In the first round of a computer chess competition held in San Francisco in 1984 to see which programming team can build the best artificial intelligence chess-player, the CalTech team, the previous years’ tournament champion, runs into an issue where the program commands a sacrifice of its own queen. The team members, puzzled, wonder if this is some extremely advanced forethought by the program they built—a 12th dimensional chess move. It’s one of many moments in Andrew Bujalski’s Computer Chess that highlights our misunderstanding of the technology we’ve created to do the things we supposedly can’t.
Computer Chess takes place in 1984, but it was released in 2012. In the time frame between, two influential computer programs, IBM Deep Blue and AlphaGo, had several matches against humans considered the best at chess and Go respectively. The results were split with the computer programs winning a match and the humans winning a match. Bujalski looks at a world where the possibilities of machine intelligence are just coming to fruition. He addresses varying points of view of machine learning and its theoretical and philosophical outgrowths in super-naturalistic, improvised conversation and a home-movie feel to the documentation of the tournament. Bujalski’s long-time DP collaborator Matthias Grunsky shoot with a digitally retrofitted, black-and-white 1969 Sony tube video camera that lends a period look. We get shots of chess diagrams displayed on a 3M overhead transparency projector, several chess matches have overlaid unicode text signifying matchups and moves, and the film cuts briefly to split-screen dichotomizing movements of humans and computations of their programs.
At the opening panel, a middle-aged man named Mike Papageorge (Myles Paige), a condescending figure who exhibits very odd social behavior in the computer chess circles, talks about the futility of machine intelligence in the absence of a soul. While smoking weed, some participants sit in a lounge area of the hotel and speak about a range of topics from military utilization of A.I. to the theory of reducing the human mind to a series of numbers. But Bujalski isn’t trying to be overly serious—his main concern is clearly, as always, an observational exercise in seeing people trip over each other trying to communicate ideas and feelings.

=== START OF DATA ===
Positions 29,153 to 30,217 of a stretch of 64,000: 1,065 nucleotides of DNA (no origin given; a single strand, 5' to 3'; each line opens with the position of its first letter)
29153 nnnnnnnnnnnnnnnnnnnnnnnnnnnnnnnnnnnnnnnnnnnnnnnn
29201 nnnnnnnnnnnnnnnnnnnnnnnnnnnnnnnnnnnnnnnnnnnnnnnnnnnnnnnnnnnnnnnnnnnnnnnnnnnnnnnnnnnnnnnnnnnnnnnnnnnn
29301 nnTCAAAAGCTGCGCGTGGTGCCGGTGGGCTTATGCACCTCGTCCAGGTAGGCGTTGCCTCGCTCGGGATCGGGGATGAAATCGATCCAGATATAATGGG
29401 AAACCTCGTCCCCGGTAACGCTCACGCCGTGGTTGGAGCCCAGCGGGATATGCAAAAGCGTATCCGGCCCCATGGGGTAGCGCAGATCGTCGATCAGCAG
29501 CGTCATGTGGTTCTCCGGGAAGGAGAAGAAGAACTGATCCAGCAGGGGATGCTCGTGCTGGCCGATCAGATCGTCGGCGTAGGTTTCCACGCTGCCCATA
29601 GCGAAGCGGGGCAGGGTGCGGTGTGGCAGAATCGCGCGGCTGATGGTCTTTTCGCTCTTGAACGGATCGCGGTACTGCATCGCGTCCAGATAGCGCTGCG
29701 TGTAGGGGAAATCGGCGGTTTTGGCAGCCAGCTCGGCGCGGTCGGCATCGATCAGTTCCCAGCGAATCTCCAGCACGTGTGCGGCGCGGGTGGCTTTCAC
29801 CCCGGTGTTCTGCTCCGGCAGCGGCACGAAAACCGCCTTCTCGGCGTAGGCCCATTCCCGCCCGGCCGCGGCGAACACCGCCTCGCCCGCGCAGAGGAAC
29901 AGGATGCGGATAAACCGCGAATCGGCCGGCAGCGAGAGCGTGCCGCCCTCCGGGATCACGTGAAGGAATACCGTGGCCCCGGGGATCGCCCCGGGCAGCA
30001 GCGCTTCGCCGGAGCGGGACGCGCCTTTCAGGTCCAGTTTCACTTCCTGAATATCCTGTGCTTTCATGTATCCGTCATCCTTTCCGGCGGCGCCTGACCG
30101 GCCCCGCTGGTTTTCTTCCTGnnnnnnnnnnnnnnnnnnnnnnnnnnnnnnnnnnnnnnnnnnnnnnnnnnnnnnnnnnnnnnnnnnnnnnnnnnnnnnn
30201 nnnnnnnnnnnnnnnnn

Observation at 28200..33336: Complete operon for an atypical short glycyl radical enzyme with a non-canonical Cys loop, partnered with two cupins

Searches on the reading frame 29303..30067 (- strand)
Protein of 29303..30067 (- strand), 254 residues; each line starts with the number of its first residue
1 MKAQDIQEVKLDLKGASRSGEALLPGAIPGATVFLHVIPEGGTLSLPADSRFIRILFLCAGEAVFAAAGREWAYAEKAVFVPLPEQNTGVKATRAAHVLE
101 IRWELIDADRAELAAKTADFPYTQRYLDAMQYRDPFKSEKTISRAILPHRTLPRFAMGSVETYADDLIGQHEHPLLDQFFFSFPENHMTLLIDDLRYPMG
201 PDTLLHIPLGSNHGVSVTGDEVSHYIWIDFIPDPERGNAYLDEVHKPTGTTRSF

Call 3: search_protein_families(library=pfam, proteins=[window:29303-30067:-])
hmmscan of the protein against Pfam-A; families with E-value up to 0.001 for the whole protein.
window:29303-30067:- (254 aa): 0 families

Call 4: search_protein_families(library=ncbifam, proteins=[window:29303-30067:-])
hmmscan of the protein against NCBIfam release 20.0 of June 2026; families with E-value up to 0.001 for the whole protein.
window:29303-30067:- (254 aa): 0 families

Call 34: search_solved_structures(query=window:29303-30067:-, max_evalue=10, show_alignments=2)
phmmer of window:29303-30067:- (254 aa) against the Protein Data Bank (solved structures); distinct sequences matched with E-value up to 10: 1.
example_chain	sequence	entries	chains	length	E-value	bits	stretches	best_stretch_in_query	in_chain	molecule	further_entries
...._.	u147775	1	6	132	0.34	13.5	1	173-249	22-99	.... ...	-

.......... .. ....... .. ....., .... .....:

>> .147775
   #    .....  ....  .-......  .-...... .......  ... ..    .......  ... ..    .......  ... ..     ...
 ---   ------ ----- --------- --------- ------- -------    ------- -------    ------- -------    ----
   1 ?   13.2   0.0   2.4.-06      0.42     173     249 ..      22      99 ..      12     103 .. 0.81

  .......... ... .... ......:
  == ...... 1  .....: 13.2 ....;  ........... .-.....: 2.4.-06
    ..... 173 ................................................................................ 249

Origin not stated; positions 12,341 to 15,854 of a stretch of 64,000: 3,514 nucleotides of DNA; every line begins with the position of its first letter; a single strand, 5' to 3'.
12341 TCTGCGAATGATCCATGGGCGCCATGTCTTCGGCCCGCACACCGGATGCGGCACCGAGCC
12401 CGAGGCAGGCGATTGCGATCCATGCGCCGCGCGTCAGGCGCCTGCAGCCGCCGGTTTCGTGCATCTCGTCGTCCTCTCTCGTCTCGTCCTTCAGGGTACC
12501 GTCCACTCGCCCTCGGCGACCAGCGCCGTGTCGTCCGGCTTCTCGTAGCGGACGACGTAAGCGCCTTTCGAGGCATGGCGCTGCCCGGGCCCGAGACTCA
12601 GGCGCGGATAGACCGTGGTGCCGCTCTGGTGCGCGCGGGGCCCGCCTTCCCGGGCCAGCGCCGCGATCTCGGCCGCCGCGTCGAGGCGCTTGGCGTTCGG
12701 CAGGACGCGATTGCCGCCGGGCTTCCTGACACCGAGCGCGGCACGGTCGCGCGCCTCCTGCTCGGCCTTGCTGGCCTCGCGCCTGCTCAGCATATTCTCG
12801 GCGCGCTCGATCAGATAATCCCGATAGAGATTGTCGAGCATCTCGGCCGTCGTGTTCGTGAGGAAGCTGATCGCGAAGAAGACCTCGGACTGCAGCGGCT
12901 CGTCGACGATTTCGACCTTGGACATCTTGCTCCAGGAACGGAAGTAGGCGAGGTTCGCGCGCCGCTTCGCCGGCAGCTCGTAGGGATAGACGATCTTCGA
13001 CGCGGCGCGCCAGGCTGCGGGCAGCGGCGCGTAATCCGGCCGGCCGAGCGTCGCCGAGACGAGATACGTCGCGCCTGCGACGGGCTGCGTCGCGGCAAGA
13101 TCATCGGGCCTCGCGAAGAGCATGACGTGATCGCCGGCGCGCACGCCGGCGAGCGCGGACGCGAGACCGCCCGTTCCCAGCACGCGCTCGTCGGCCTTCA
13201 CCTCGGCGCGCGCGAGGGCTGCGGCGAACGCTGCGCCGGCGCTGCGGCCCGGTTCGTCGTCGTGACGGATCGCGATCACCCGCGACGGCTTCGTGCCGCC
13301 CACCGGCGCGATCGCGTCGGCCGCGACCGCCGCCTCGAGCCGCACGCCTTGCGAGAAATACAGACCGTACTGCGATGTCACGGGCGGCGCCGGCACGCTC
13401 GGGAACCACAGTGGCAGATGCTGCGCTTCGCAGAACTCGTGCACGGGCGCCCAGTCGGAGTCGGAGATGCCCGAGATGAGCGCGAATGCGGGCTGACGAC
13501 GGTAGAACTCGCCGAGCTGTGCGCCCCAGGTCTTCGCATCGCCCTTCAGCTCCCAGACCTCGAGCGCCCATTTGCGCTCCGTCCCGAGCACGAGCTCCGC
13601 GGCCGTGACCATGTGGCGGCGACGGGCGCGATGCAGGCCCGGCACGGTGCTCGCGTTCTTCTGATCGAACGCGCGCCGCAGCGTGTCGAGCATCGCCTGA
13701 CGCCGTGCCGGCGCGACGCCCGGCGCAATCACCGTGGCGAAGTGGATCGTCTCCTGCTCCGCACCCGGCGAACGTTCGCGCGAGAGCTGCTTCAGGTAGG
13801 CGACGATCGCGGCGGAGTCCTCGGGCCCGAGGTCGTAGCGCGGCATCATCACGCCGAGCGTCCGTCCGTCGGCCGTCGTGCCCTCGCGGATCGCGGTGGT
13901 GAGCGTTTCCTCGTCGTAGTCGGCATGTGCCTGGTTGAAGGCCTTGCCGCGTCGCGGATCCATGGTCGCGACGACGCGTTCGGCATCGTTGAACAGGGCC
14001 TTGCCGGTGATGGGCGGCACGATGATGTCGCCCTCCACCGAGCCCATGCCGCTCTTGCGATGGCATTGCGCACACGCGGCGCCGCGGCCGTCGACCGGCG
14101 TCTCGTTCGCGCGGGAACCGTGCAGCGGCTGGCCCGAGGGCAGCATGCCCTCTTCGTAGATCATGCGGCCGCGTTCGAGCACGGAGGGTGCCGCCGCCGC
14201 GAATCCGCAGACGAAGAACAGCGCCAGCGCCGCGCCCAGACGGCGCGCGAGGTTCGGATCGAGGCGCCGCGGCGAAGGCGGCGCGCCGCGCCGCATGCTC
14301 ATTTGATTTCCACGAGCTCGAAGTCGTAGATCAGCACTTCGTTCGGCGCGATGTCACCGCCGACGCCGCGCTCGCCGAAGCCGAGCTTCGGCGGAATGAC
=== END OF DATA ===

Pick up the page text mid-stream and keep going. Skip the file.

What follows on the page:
In Michael Crichton’s The Terminal Man, the central character, a computer engineer named Harold Benson has seizures which start to make him violent towards people he thinks are aiding the domination of machines over man. When he sees a painting by Jasper Johns, he wonders aloud “why would a man paint numbers? Numbers are for machines.” Likewise in Computer Chess we see Bujalski wonder about the human fascination with reducing our abstract beautiful minds into identifiable digits of communication. The awkward and disjointed dialogue he has his characters recite remains both a natural counter to the number-based programs run by the computers, but also as a commonality to them when they stutter and fall into disarray. These computers, for all their cold logic and unemotional precision in decision-making, were still made by the nerds who have a hard time stringing two sentences together without tripping over themselves—the perfect subject for Bujalski’s homespun filmmaking style.
Computer Chess shows on 35mm today at Metrograph